Extension dpc height

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Hi
Pouring concrete for my extension footings soon and plan to pour 6 or 7 courses of bricks below dpc.
I can't have a screed as I'm keeping a very thick old layer of concrete so only got room for insulation and slab.
Existing house, dpc is about 2inch below finished floor level, but if I go with finished floor level at same height as dpc ( as per loads of great advice on this forum) it means extension dpc is a but higher than existing house, which I was hoping to just link vertically when doing the brickwork up to damp.
If there's any chance anyone fancies sanity checking the above, it would be much appreciated as always! (y)
 
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I doubt that anyone on here has got away with advising an OP to have a FFL "at the same height as a DPC"?
Sometimes its unavoidable when dealing with existing circumstances but its not advisable to build it in.
The best practice is for the DPC to be 150mm below the DPC.

Why dont you scan a rough sketch of a section view of whats existing & what you propose? Include the external ground level.
 
Thanks vinn see pic
 

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Thanks for the sketch.
So the existing concrete slab surface is level with the house FFL?
This "old layer of concrete" will then have been bridging the house DPC - level means bridging.
Presumably the slab doesn't have an existing membrane (DPM) below the concrete?
And the plan is to dig out and build foundations around the footprint of the slab?
 
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No, the old concrete is 200mm below existing floor level (and new floor level)
I should have included it on the sketch sorry.
It's where your hardcore would normally be.
Bco has ok'd dpm and insulation straight over it. Then new slab on top.
 
It sounds like your house has a timber floor, where it is common for the DPC to be lower than it.

And new dpc should be at the same level as the new floor, and lapped over the existing.

Btw, you would be better off adding extra insulation and then screeding on top, or having a layer of concrete on your slab, then insulation and screed.
 
Thanks Woody
When you say dpc lapped over the existing do you mean run it up the wall and chop it in to the existing ? (only about an inch or 2 different between new dpc and old)
I would prefer a screed but I only have 200mm to spare above that existing concrete so I only have room for insulation and slab.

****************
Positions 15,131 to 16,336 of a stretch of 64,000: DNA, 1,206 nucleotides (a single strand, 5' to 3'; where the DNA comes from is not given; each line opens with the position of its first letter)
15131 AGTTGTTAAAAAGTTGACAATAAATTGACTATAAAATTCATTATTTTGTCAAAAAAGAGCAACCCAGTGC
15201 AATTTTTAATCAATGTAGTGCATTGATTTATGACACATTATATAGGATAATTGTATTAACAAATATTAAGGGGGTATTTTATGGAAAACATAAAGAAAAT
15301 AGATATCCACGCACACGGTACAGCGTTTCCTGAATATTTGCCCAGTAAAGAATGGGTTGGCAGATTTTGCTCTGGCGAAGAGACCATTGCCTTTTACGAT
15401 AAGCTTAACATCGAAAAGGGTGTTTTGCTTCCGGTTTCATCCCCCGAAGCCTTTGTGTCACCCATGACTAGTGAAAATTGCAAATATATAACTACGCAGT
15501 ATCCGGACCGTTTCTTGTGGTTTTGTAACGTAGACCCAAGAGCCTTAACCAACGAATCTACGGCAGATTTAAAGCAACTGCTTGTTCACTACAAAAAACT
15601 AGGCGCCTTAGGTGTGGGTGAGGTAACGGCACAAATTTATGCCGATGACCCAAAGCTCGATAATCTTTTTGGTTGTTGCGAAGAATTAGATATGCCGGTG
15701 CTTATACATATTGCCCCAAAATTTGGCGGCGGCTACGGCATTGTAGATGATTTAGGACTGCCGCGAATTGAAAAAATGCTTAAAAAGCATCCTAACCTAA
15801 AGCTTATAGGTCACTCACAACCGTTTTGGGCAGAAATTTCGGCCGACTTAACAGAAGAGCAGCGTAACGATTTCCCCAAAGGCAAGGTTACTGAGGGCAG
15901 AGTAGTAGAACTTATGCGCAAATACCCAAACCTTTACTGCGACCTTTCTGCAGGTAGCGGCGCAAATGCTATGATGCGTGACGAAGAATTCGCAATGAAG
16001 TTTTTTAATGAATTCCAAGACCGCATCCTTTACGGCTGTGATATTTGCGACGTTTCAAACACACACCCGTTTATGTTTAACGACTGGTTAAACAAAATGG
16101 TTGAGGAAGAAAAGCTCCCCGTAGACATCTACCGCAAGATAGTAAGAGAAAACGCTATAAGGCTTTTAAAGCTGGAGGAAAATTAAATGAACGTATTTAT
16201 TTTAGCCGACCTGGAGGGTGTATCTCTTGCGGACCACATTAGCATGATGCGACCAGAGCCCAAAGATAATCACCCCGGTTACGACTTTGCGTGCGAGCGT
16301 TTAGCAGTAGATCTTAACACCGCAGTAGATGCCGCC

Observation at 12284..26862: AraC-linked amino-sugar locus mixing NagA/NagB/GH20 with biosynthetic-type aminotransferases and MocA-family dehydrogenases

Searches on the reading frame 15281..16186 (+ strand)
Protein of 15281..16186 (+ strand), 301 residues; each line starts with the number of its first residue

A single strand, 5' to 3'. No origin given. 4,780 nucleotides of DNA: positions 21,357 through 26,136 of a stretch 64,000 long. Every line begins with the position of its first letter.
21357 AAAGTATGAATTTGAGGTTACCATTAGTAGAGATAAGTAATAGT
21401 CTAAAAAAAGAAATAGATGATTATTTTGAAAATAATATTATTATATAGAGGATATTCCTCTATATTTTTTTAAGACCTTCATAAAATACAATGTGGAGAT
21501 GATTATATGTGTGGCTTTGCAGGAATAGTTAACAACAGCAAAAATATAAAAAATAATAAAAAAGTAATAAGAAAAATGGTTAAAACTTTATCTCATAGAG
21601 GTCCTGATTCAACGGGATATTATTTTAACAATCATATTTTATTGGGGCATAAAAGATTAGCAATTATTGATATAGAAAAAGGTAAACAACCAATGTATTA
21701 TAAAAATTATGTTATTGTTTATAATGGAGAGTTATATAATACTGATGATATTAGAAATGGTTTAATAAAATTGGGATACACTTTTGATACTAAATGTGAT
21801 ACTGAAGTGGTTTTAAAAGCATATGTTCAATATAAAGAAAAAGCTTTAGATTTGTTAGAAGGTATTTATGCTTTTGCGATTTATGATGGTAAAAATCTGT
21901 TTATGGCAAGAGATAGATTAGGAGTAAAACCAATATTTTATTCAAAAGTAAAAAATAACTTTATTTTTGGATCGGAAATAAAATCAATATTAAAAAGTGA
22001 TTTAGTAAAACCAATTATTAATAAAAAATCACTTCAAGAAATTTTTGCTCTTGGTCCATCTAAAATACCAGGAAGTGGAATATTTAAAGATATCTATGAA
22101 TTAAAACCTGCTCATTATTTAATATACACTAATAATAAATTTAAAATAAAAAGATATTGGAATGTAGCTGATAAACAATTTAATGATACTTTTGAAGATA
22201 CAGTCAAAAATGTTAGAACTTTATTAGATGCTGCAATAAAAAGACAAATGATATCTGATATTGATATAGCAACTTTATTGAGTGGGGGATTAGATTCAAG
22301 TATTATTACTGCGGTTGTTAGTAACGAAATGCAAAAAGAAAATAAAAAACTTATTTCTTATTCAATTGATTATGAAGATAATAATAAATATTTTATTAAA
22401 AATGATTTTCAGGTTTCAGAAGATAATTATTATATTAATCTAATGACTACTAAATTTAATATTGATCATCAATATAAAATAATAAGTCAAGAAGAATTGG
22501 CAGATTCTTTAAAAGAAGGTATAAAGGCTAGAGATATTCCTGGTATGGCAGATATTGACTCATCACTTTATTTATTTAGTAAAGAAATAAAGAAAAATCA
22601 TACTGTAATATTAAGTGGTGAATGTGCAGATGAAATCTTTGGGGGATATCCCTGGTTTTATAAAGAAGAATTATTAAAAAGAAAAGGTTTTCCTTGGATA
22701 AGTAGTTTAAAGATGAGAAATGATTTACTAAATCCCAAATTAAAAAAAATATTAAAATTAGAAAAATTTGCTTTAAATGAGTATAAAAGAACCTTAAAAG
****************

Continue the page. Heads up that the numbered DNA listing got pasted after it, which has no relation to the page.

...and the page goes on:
How can you be running DPC "up the wall"? It will run along the wall and then down 50mm and then over the existing DPC.

200mm would be 120 or 130 of Celotex and then 80 or 70 screed.
 
Thanks Woody that's answered the question I was trying to ask. Sorry I am not great at explaining things on here.
I still need to pour a new slab, I can't just insulate and screed it. So it's 100mm insulation and 100mm slab.
 
You said that you are going over an existing concrete layer. If that is a slab, you can just insulated and screed.
 
Maybe slab is an exaggeration, it's an existing garage base with different sections and some if it needs blinding/levelling a bit, then round the back there is going to be hardcore instead, so I still need a new slab throughout
 
Maybe slab is an exaggeration, it's an existing garage base with different sections and some if it needs blinding/levelling a bit, then round the back there is going to be hardcore instead, so I still need a new slab throughout
No you don't- hardcore, old concrete, whatever- long as it is all sound and you have a good blinding level (50mm is the book figure) then you can stick your polythene and Celotex straight on the sand
 
No you don't- hardcore, old concrete, whatever- long as it is all sound and you have a good blinding level (50mm is the book figure) then you can stick your polythene and Celotex straight on the sand

I still need a slab, surely. Where it's just hardcore it needs an oversite not just insulation and screed, and it needs to be a continuous oversite throughout
 
Can't remember what problem we're solving now but yes the ADs imply you do need a slab but doesn't have to be 100mm (if you do your floor to one of the guides in the Approved Docs then it WILL comply. Other methods may comply, talk to your BCO). You can chuck a blinding layer above your random hardcore/old concrete/various things, then insulate, then 80mm slab then screed above that to FFL. Had a similar sketch converting the coalhole to a shower room- couldn't get deep enough for any of the floor layouts in the Approved Documents due to very shallow footings. BCO comes along, looks at it, says 'Well in an ideal world you'd do that but in the real world stick 80mm Celotex and 80mm concrete down & I'll be happy.
 
It comes down to what is reasonable, cost effective and easy to do.

With a slab you'll need to power float it, or use self levelling afterward's. And is the finish going to be acceptable?

Or a screed or reinforced screed may be better?

The point is, don't constrain yourself to just one method, when there are options.
 

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